As the growing season kicks into high gear, being outdoors without exposure to the thick yellow dust in the air is almost impossible. All that pollen bursting forth from myriad plants can wreak havoc on your sinuses, and your pet’s skin. Pets not only suffer from seasonal allergies, but can also be sensitive to environmental allergens year-round. Dust mites, cleaning chemicals, mold, fabrics, occasionally certain foods and other allergens can abound in your home and create an allergic reaction in your pet. Without intradermal allergy testing or blood testing, you cannot determine your pet’s specific allergen, although you may notice frequent signs if your furry pal is sensitive to an allergen in your environment. If you see any of the following seven allergy signs in your pet, schedule an appointment with the Stone Ridge Veterinary Medical Center team in Conroe.

#1: Your pet is shedding excessively

Although spring is shedding season, your pet may have allergies if they are losing more fur than normal. Allergies can also dry out your pet’s skin, causing flaking and creating dandruff. Pets with allergies also often develop alopecia (i.e., hair loss), because they’ll scratch or chew out patches of fur. 

#2: Your pet is licking, chewing, and scratching at their skin

Unlike people with allergies, pets typically develop allergic reactions through their skin. Rather than watery eyes and sneezing, your pet will likely have itchy, irritated skin, and you’ll notice them licking, chewing, and scratching all over their body trying to alleviate their discomfort. Some allergy diagnoses can be easily made according to the spot your pet is chewing. For example, flea allergies can be diagnosed by hair loss and your pet’s chewing  on their hind end, along with flea and flea dirt evidence. However, pets can lick and chew anywhere when afflicted with an allergy.

#3: Your pet’s skin is inflamed and infected

That itchy, irritated skin can bother your pet so much, the skin becomes red, raw, and infected from their constant licking and scratching. Some pets can chew at their skin so much they develop acute moist dermatitis, or hot spots, which are sticky, moist, inflamed areas that can easily become infected. The best hot spot treatment is removing the matted hair and keeping it clean and dry, but some severe hot spots also require antibiotics or antifungals to battle a bacterial or yeast infection.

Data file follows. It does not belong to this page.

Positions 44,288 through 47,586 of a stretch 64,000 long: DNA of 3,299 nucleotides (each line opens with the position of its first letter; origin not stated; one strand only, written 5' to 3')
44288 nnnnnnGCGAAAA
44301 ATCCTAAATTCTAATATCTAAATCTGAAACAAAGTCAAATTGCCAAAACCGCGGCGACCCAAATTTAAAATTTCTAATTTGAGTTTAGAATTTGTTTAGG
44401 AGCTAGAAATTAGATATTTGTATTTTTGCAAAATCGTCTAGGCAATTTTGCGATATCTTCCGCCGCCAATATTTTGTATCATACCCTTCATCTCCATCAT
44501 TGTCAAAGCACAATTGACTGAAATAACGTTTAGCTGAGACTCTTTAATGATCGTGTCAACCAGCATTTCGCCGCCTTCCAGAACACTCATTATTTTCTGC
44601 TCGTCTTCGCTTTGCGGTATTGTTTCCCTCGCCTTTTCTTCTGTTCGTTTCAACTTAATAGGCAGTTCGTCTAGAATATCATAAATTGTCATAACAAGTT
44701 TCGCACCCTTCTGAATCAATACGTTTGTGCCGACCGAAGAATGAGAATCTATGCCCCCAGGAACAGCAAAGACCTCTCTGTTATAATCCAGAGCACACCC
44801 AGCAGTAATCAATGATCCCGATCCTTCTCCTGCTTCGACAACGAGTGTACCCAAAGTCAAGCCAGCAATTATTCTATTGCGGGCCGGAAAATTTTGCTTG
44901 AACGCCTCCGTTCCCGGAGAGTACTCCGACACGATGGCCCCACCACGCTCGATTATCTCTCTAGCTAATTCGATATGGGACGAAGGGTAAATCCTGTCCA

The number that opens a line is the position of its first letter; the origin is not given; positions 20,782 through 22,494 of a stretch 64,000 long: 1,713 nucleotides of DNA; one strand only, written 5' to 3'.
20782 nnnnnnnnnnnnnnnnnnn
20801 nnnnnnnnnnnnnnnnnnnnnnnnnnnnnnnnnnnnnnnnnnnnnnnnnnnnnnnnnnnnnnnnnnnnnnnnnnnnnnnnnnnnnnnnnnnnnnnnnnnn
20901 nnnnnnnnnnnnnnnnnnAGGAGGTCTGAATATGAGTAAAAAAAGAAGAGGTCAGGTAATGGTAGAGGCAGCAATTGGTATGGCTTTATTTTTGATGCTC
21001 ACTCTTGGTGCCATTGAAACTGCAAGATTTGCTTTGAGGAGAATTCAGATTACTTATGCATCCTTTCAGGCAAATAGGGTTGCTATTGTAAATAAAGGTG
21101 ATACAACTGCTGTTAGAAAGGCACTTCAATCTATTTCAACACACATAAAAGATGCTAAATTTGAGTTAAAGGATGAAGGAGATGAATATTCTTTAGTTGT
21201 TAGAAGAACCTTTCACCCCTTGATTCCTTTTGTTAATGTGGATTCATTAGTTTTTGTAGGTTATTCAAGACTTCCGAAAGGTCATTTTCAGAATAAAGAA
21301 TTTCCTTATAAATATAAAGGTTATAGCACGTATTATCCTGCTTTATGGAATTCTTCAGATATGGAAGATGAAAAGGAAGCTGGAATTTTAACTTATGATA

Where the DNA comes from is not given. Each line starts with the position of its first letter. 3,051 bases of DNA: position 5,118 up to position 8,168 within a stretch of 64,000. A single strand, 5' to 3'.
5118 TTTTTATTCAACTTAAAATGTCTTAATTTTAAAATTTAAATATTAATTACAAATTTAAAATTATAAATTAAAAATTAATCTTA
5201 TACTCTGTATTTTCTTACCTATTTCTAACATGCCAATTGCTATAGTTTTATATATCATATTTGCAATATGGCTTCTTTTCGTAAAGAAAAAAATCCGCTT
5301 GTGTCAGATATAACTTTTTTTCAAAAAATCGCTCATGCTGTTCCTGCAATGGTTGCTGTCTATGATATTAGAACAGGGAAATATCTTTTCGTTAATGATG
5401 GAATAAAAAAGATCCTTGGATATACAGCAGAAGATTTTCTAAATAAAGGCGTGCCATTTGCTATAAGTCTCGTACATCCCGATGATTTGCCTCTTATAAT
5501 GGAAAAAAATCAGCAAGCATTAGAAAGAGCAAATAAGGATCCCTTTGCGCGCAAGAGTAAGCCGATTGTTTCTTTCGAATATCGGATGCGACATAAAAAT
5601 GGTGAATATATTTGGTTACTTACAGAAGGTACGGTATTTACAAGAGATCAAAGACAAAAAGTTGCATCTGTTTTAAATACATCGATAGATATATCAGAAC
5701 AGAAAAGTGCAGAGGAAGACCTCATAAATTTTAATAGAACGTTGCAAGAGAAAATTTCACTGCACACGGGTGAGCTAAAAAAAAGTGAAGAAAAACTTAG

#4: Your pet is suffering from chronic ear infections

While dogs with droopy, floppy ears are most likely to suffer from ear infections because of trapped moisture, any dog with allergies can develop chronic ear infections. As the skin becomes damaged from allergic reactions, yeast and bacteria can rapidly reproduce and overwhelm the ear, leading to recurring infections. Ear redness, head shaking, debris build-up, and an unpleasant odor are typical ear infection signs, and should be promptly treated to eliminate the pain. 

#5: Your pet is constantly licking their paws

Constant paw-licking is a common allergy sign in dogs, especially those with environmental allergies. Your pet’s paws become itchy and irritated as they come in contact with allergens (e.g., pollen, grasses, weeds), creating an intense desire to soothe the inflammation through licking. If your pet licks their paws after being outdoors, wipe their paws each time they come indoors with unscented baby wipes or a black-tea wash to strip the allergens.

#6: Your pet is scooting their hind end along the carpet

Similar to their ears and paws, your pet’s anal glands can also become inflamed. These two sacs, located right inside your pet’s anus, typically secrete a thin, foul-smelling fluid during defecation. But, the skin inflammation associated with allergies can make the ducts too narrow to allow natural expression of the fluid. Over time, the fluid thickens, and can cause an impaction, infection, or abscess. When the sacs become overly full or infected, your pet will likely scoot along the ground to relieve the uncomfortable pressure. Once the overall skin inflammation from allergies is resolved and the anal glands are manually expressed, your pet will be much more comfortable.

#7: Your pet is displaying respiratory issues

Respiratory issues are less common than skin problems in allergic pets. Cats display watery eyes, sneezing, and a runny nose more frequently than dogs, and can also develop feline asthma because of allergen triggers in the air. 

If your furry pal is suffering from allergies, and seems more uncomfortable than usual when they come inside after playing outdoors, they can benefit from a skin-soothing bath and grooming session. Contact The Pet Resort at Stone Ridge team to schedule an appointment to help cleanse the allergens from your pet’s sensitive skin.